Professor Hay earns $500,000 data security contract

Back to All Stories

Mining massive amounts of personal data can provide crucial insights into important questions asked by scientists, sociologists, and public policy makers. But behind each data point, there’s a real human, demanding privacy.

The Defense Advanced Research Projects Agency (DARPA) has awarded Assistant Professor of Computer Science Michael Hay nearly $500,000 to participate in Project Brandeis, a new program that challenges researchers from across the country to develop systems that facilitate data analysis while preserving privacy.

“In the era of big data, there are many examples where data mining technologies have yielded useful insights into messy, complex data,” Hay said. “However, there are also instances where these same technologies are misapplied and even abused.”

Hay’s research is part of a $2.8 million team effort led by scientists at UMASS Amherst. In the months ahead, the team will attempt to build systems that achieve what cryptographers have defined as differential privacy: query results that are statistically true but not precise enough to allows hackers to link real people with otherwise anonymous data points.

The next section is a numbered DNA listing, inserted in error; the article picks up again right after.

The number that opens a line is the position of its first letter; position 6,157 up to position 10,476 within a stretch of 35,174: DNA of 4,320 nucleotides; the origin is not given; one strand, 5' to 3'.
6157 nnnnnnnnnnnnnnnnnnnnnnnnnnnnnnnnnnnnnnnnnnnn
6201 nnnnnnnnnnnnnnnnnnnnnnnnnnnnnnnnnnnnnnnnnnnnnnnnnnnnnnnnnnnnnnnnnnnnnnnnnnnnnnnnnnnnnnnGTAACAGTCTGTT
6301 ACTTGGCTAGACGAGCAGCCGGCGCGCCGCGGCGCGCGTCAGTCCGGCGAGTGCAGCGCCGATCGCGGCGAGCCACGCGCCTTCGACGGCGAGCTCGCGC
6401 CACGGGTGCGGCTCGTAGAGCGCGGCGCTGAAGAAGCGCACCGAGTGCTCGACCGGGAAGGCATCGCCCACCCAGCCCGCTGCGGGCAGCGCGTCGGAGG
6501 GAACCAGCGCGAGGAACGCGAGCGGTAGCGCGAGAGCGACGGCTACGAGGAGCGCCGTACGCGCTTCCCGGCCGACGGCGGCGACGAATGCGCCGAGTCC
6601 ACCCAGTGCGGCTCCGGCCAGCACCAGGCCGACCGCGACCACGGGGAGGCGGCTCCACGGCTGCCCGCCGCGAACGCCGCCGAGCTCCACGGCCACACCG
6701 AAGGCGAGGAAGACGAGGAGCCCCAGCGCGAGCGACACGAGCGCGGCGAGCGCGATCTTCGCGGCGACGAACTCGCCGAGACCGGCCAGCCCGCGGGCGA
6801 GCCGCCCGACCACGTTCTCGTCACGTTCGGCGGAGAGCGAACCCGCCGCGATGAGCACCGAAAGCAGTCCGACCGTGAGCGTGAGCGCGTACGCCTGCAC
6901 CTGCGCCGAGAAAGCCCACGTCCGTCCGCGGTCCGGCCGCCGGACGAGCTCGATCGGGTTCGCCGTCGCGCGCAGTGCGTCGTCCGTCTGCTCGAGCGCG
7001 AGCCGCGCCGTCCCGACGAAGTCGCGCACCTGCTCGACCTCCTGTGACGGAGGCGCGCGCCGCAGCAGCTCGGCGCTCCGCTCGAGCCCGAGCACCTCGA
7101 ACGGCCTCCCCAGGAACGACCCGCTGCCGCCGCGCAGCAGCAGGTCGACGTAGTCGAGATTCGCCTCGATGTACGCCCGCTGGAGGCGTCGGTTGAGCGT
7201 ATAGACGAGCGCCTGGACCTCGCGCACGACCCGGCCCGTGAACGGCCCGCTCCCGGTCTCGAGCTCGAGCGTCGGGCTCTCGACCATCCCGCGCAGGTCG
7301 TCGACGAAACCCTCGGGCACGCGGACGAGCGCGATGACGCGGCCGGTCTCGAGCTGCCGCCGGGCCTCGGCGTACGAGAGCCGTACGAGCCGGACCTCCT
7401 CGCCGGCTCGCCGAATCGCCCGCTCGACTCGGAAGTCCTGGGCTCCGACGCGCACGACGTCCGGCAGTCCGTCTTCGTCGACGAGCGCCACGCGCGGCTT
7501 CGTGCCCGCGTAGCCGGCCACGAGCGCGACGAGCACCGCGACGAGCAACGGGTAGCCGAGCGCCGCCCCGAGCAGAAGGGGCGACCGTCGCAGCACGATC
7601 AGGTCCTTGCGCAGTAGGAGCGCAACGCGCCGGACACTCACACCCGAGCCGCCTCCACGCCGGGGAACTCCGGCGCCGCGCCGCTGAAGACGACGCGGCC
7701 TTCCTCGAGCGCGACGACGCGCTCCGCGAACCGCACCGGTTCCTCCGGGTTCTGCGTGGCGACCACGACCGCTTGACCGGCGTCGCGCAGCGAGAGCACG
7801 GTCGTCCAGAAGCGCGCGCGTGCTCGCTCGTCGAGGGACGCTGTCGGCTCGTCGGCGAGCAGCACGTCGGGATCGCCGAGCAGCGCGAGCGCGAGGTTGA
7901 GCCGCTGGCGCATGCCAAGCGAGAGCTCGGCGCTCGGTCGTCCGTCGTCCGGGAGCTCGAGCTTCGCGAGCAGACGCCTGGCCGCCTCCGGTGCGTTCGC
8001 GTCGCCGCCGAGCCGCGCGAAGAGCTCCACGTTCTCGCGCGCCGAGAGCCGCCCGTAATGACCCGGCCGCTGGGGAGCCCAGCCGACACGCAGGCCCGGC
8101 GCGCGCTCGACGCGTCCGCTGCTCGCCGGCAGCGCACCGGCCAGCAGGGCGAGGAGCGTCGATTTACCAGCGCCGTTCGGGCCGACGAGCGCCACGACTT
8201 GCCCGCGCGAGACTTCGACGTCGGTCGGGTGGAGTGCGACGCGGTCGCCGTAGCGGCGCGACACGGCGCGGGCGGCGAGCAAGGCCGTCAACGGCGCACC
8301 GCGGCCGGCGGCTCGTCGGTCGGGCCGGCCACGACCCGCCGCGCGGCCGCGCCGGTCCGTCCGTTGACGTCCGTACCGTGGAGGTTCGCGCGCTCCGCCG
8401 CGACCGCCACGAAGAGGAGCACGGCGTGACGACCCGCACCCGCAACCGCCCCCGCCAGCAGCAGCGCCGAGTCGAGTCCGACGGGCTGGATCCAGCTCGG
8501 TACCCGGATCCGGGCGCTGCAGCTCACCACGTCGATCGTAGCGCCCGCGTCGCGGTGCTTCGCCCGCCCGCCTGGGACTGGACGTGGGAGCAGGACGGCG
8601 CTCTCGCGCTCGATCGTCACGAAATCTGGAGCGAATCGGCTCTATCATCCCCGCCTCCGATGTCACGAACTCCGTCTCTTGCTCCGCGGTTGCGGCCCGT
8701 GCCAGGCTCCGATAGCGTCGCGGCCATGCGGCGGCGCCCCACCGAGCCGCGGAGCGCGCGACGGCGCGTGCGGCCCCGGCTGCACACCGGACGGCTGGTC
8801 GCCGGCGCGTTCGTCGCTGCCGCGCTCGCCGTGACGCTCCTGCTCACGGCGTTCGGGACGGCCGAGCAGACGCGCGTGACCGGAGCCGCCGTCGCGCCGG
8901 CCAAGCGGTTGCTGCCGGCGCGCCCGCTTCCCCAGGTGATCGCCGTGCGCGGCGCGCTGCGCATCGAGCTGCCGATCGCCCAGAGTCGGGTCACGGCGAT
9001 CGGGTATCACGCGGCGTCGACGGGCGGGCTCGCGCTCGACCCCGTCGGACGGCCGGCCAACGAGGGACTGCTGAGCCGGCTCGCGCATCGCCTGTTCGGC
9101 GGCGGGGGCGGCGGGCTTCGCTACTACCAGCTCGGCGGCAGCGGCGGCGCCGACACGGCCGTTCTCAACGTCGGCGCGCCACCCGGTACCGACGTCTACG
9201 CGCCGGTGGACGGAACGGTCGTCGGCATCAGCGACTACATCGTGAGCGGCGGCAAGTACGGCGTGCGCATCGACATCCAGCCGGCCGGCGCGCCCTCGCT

Hay and his Colgate undergraduate research assistants will help in designing the system architecture, coding a prototype, and collaborating with other Brandeis Project teams to integrate that prototype into a larger demonstration system.

“The DARPA program is not simply funding research,” Hay said. “Instead, each research group that receives funding is expected to work collaboratively with other research groups and develop experimental systems that bring our technologies together.”

The Brandeis Project taps Hay’s strengths. Using his advanced understanding of computer science, he has already built systems that make it possible for researchers to analyze data while protecting individual privacy.

“We are at a point where there are now many algorithms for doing privacy-preserving data analysis,” Hay said. “However, these algorithms are complex and often require specialized knowledge to apply them correctly — our goal is to simplify this process, providing users with simpler tools that are still effective, both in protecting privacy and yielding useful insights from the data.”